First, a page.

More IPOs needed on ChiNext

09:15, April 09, 2010      

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Relative few listings on new exchange fueling overvaluation, speculation

Securities regulators should gradually loosen listing restrictions on the ChiNext board to empower more innovation-driven but cash-starved small companies to tap the capital market, financial experts say.

The Shenzhen-based bourse - likened to China's NASDAQ - has listed 65 companies through the initial public offerings (IPO) since it was launched last October.

But experts say that pace falls far short of meeting the capital needs of high-growth companies.

"The ChiNext won't be able to play its full role in helping startup companies raise capital if there are not enough companies approved for listing each year," said Cao Fengqi, director of the finance and securities research center at Peking University.

Unlike the main board that has stringent rules about past company performance such as a requirement for three consecutive years of profit, the ChiNext should be more forward-looking by focusing on the growth potential of companies, Cao said.

Startup companies in China are in dire need of credit, but they have largely been bypassed by the country's recent lending boom, as banks are reluctant to lend them money due to perceived risk in bad loans.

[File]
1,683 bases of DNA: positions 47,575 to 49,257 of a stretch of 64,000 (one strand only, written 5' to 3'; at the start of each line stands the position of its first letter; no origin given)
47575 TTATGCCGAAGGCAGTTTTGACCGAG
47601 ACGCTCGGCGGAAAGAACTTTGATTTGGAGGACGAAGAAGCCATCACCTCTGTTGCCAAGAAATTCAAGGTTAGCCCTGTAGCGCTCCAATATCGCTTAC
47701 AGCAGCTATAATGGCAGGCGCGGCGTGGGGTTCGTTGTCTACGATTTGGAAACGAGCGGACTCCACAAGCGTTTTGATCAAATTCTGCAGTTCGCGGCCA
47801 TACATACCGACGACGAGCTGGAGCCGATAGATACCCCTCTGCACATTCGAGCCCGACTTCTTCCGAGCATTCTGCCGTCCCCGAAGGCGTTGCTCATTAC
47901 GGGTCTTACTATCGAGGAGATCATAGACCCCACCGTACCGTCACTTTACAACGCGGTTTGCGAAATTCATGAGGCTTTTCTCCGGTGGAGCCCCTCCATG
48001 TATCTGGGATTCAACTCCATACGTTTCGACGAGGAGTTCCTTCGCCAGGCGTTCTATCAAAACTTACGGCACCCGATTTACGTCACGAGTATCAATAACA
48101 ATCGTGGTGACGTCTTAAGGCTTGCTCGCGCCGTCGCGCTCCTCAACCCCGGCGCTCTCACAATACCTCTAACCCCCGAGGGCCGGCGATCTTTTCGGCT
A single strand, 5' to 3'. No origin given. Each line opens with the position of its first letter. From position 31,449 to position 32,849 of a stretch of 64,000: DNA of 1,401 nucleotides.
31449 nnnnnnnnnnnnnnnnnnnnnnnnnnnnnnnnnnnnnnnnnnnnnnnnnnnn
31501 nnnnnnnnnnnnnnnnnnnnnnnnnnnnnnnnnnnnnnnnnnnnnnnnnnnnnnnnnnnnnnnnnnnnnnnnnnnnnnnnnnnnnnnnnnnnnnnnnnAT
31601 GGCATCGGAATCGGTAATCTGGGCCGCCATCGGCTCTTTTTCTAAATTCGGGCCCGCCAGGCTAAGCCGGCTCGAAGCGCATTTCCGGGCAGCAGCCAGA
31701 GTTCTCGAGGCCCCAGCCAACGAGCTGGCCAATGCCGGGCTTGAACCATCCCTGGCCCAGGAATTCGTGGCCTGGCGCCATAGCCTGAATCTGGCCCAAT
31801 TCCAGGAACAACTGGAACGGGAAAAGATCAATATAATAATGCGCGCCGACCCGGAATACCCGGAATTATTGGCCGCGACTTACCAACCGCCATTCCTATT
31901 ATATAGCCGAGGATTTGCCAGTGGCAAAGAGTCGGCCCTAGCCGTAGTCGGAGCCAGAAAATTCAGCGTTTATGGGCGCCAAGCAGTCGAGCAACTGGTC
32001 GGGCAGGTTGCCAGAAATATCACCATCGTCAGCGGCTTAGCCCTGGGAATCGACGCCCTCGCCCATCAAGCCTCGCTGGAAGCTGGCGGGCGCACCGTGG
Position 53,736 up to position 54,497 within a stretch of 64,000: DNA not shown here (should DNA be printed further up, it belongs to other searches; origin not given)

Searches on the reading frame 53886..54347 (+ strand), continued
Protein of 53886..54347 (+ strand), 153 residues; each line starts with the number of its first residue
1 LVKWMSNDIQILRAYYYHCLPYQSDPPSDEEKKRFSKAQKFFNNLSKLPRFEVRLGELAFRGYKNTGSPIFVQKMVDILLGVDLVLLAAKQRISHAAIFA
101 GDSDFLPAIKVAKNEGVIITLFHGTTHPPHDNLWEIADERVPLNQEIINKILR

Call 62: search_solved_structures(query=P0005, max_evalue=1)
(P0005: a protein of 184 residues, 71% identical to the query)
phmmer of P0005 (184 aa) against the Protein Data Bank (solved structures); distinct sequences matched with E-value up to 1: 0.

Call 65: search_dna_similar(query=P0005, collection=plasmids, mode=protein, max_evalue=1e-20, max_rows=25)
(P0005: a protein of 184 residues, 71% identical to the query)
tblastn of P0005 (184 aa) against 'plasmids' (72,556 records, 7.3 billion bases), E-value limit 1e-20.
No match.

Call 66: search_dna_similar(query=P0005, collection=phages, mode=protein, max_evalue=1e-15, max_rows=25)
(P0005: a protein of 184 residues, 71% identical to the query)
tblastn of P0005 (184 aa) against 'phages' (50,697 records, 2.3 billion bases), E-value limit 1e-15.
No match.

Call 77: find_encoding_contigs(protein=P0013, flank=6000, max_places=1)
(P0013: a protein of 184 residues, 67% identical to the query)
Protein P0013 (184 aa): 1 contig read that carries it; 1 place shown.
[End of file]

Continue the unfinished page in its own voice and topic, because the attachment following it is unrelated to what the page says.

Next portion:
While the government is taking measures to curb lending to forestall an asset bubble, it is small enterprises that are likely to be the first to feel the pinch, experts say.

Cao noted that accelerating IPOs on the ChiNext will not only ease pressure on small companies that need capital, but also help tamp down high valuations and rampant speculation on the board.

The ChiNext currently has an average price-earning ratio of 84.9, much higher than the main board's 26.6.

The share price of software developer Beijing Ultrapower Software Co Ltd even hit a record high of 200.81 yuan, replacing liquor producer Kweichow Moutai Co Ltd as the highest-priced stock on any Chinese exchange.

Cao said improved rules including a direct delisting mechanism and a life-tenure sponsorship system are essential to curb excessive speculation on the board.

President of the Shenzhen Stock Exchange - the ChiNext's parent board - Chen Dongzheng said recently that the bourse was set to improve its direct delisting mechanism in order to speed up the process and prevent potential backdoor listings.

High valuations of recent ChiNext listings were partly due to the lack of risk in delisting, a mechanism that helps alert investors and would make the board more market-driven, Cao said.

He also noted the ChiNext could learn from the underperforming Hong Kong's growth enterprise market (GEM) launched in1999.

Hong Kong's GEM has not performed well in market turnover, capitalization and promotion of technological development, partly due to Hong Kong's relatively weak technology base and small manufacturing sector that failed to offer enough new listings.

"An inactive market with very low turnover, just like an excessively speculative one, is not good for healthy development," Cao said. "A successful growth enterprise market has to have sufficient listing resources and high liquidity in order to fulfill its full function of supporting startup companies."

Source: China Daily


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